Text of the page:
There are two major irrigation schemes in the Mackenzie. The first draws water from Lake Ohau and services six properties, of which two are dairy, between Twizel and Omarama. Parts of the scheme have been operative for more than ten years. The scheme includes a large dairy property just south of Twizel, with its huge pivot irrigator, which draws much comment from passing travellers.

The second major irrigation scheme draws water from Lake Pukaki and is still being developed, led by business entrepreneur Murray Valentine from Dunedin. When complete, it will serve several thousand hectares on Simons Pass and Simons Hill Stations, much of it on glacial outwash below Lake Pukaki and draining into the northern arm of Lake Benmore. From the main highway it will remain well hidden, but it does stand out from the air.

Mackenzie Country below Lake Pukaki, with ongoing irrigation development (29 January 2018). (Photo credit: Erin Topp)

Parts of the Simons Pass and Simons Hill project could still get caught in relation to dates on which the PC13 rulings of Judge Jackson are finally determined to be operative. Judge Jackson has recently ruled that they were operative as from April 2017, but that ruling seems likely to be appealed.

There are also multiple smaller irrigations projects, spread across the Mackenzie and still of considerable area, but largely hidden from the traveller’s eye.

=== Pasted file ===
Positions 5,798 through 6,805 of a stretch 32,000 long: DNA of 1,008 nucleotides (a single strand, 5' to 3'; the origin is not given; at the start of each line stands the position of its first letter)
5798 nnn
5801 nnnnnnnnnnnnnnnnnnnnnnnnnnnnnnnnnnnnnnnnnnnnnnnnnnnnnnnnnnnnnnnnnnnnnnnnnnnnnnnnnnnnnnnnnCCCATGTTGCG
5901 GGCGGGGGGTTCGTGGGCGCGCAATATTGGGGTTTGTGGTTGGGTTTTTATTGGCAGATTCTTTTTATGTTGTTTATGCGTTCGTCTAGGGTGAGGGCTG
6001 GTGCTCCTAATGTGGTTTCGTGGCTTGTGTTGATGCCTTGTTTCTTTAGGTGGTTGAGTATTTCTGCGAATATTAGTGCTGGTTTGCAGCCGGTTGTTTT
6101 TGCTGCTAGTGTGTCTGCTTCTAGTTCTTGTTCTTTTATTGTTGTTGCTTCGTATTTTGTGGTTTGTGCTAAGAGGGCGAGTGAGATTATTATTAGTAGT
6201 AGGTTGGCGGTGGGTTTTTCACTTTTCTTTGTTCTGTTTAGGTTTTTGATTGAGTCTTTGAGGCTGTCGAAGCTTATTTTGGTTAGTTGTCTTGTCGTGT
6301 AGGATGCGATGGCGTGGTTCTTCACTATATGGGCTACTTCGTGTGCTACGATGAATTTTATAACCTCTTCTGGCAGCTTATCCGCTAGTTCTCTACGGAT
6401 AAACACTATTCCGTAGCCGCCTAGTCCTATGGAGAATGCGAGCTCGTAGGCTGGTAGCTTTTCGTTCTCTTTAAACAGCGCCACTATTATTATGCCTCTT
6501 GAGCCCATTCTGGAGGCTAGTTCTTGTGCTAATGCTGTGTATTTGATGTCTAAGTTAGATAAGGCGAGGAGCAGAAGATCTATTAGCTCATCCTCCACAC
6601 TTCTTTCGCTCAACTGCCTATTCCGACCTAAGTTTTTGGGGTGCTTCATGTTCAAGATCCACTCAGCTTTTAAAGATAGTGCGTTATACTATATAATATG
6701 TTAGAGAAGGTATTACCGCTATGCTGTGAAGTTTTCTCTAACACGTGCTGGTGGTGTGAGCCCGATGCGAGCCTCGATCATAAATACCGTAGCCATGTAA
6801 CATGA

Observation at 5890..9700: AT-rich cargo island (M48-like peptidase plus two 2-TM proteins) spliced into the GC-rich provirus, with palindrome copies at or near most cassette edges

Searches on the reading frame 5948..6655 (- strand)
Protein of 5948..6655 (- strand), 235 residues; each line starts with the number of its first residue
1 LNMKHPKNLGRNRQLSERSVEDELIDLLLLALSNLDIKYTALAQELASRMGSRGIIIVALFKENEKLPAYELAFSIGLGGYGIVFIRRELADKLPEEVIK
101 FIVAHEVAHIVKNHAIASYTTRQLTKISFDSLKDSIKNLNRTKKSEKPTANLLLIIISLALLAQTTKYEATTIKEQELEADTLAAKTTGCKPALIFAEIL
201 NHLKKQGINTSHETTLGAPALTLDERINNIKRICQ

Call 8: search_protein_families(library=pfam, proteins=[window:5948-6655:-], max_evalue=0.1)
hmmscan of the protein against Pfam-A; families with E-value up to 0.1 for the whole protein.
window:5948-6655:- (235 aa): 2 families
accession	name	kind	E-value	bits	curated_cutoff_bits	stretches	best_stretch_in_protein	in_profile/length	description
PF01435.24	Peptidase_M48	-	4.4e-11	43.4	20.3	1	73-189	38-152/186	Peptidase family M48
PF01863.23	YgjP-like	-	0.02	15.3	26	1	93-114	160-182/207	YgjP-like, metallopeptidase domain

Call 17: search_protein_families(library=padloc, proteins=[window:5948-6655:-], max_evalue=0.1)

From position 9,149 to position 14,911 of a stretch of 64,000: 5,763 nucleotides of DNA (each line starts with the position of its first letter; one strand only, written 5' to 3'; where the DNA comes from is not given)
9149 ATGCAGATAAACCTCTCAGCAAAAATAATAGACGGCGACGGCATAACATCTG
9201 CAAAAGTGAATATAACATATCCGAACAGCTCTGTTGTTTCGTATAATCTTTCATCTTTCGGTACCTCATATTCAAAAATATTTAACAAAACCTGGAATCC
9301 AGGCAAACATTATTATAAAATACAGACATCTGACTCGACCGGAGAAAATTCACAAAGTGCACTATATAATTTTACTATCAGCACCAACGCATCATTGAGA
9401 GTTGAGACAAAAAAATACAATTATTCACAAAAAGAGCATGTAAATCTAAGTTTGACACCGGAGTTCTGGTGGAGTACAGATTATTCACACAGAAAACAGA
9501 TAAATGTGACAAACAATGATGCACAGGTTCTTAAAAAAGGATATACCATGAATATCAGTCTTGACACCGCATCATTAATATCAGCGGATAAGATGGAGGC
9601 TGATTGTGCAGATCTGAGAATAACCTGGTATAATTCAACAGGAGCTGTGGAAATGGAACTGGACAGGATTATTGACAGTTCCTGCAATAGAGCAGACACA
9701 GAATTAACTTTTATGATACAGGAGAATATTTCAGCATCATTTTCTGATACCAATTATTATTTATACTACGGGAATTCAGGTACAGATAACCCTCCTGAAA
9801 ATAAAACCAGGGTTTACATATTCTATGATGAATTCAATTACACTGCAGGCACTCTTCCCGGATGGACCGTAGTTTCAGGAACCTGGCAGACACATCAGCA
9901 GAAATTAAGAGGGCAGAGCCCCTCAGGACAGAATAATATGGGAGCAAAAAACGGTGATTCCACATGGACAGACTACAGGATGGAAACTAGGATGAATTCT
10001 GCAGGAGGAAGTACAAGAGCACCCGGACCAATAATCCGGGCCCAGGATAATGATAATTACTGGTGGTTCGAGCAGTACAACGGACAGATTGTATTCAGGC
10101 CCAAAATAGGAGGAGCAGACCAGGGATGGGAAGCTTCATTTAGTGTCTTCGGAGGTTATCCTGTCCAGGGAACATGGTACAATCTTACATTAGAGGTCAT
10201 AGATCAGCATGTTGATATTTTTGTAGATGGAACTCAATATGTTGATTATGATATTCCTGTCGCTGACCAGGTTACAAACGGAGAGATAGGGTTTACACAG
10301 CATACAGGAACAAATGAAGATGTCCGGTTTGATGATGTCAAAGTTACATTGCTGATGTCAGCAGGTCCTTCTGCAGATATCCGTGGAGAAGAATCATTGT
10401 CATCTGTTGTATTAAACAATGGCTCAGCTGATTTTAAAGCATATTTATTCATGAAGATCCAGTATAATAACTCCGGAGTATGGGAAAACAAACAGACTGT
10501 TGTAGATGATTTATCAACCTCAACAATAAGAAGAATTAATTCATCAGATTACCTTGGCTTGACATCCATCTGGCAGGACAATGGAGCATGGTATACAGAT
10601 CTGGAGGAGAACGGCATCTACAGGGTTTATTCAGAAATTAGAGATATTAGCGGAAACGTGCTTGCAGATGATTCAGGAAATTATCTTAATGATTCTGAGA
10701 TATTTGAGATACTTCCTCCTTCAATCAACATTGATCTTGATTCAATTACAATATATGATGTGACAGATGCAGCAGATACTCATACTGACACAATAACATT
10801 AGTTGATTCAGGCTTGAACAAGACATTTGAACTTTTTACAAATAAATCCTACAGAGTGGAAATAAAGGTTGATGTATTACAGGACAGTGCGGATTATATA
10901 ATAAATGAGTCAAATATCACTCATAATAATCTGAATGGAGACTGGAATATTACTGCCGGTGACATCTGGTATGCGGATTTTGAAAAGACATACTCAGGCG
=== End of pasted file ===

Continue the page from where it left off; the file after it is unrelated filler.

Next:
Once the existing points of law are settled, there will still be ongoing battles over management of the irrigation. There will be regulatory battles as to allowable leaching of nitrogen into Lake Benmore, and ongoing battles over water consent renewals.

Also of importance, there are major unresolved differences of opinion as to the ongoing viability of dryland farming operating within the new framework where fertiliser and oversowing of legumes is either not allowed or heavily restricted.

Many of us who are agriculturalists would say that the notion of grazing these lands without topdressing and oversowing cannot be long-term sustainable.  With substantial amounts of nutrients being removed via animal products, then there has to be a source of incoming nutrients.

This lack of nutrient balance explains much of the declining productivity across the mountain grasslands of the world. This has been occurring for many decades, and in some cases for more than a century.  I wrote about that several years back. It is also central to a research project in the uplands of Central Asia in which I am involved.